Find out WHEN your eCommerce site goes down

It happens, no website is up 100% of the time, even if we’d like it to be!

However, you want to know if your website goes walk about and somebody is on the case.

Want a free tool that will email an alert when it happens?

I use Uptime Robot and love it.

It’s especially useful for WooCommerce websites that need hosting (a server where your website lives).

If you’re using Shopify, there isn’t a need, because they look after the hosting and will know when it goes down.

If it does go down, you can be rest assured there are hundreds of techies in Canada (where Shopify is based) have dropped their hockey sticks and are sorting it as quickly as possible.

Is eCommerce profitable in Australia?

Oath!

(For the non Aussies, yes.)

However, as with any business it depends how you run it.

Remember an eCommerce store isn’t just a website. Your business needs to be set up in a way that allows you to make a profit.

(You know taking more money than it costs to sell stuff)

What profit margins can you make?

The term profit gets thrown around a lot. It has many different meanings, and can be before or after taxes and include other costs etc.

So lets define what profit is for an Australian based eCommerce business.

Our geeky accountant friends call it “Net Profit”. That is the money left after everything is paid for except for income or corporation tax.

I say income or corporation tax, because this depends on your businesses setup (sole trader, limited company, partnership etc).

Just to hammer home the point, Net Profit is profit left on paper (not cash in the bank, which is different) after all expenses are paid for.

In an eCommerce business, the main expenses are…

  • Paying for the product (Cost of Goods Sold COGS)
  • Getting the product to your warehouse
  • Advertising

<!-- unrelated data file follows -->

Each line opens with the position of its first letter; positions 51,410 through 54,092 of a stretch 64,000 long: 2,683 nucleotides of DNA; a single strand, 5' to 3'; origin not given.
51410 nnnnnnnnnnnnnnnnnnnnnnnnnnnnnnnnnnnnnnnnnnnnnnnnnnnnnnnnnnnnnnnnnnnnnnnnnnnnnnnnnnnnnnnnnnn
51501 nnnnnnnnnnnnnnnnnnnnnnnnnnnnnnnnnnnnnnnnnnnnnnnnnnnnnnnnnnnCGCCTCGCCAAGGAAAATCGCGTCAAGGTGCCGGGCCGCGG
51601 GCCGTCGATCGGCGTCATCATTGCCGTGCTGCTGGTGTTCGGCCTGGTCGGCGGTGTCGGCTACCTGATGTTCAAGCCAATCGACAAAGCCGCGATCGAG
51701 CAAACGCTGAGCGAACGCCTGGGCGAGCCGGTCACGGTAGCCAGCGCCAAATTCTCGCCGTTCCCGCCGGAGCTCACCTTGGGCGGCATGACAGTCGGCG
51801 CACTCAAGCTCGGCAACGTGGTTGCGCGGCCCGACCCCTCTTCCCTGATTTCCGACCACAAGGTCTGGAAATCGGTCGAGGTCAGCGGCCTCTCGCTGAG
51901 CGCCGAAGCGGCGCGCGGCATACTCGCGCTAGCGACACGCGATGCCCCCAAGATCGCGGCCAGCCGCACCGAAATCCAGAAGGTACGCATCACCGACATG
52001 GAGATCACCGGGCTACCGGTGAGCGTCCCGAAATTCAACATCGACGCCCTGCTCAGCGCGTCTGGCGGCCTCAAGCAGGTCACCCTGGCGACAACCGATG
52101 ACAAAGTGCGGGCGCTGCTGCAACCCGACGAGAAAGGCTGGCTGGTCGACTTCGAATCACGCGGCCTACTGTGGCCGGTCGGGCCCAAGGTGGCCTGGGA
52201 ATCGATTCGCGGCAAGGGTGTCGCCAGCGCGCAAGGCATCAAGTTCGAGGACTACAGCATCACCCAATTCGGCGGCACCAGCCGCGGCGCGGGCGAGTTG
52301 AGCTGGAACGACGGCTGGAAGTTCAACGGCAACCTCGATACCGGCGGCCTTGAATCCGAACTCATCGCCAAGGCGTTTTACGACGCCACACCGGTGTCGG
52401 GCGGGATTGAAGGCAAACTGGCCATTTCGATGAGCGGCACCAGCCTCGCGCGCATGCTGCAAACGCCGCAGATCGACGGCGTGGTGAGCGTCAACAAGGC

• Website fees
  • Staff
  • Delivery
  • Office/warehouse rent
  • Accountants and other “professional” fees

To name a few, but there are others, depending on your business.

Yeah, yeah, yeah we get it, what percentage can you make?

I’ve seen good eCommerce businesses consistently make a net profit of between 5% – 25% (And lots of badly run ones lose money).

For example, if the eCommerce business sells $1,000,000 AUD a year (It’s always AUD because Boom Ecommerce is about helping Aussie eCommerce businesses), then they are making a Net Profit of between $50,000 and $300,000 a year.

The (Net) Profit margin depends on your eCommerce setup.

Successful eCommerce businesses with high volume sales often make lower margins. For example, Amazon is all about growth and its net profit margin in 2019 was 3.6%.

But lets face it most people reading this aren’t Amazon (If you’re reading this, Hi Jeff).

Lower volume business can achieve high profit margins, this is where you see the 15% + profit margin businesses.

More on those types of businesses later in the post.

Ecommerce business types

Not all eCommerce business are the same. The profit and longevity of them often depends on the business model.

What is the point of making 40% profit margin for 2 months, when you can make 25% for 5 years!

If you’re all about the get rich quick scheme dream, you might as well stop reading now. We’re dealing with reality here, not Insta ads selling you the dream of a no work lots of cash business.

With that out of the way, lets look at some different eCommerce business models and the profit they can make.

Dropshipping – Bad

It sounds simple, all you do is find a product someone else has made (normally on Alibaba). Set up a website, run some ads, cross your fingers and hope you sell loads.

You’re aiming at high volume sales (if it’s high margin, everyone and their dog copies you. Then you end up competing on price which ends up in a race to the bottom on price).

If you’re lucky, after all your costs (mainly advertising) there is some money left. In most cases not because you’re dealing with 1%-9% profit margins.

Then you’ll have to deal with all the angry customers who have been waiting a month or more for the product they fell in love with on Insta because dropshipping delivery times are REALLY slow.

You may be sensing I’m not a fan of this type of eCommerce business? You’d be right, it’s not a sustainable business model, it’s get a rich quick scheme that works for less than 1% of people.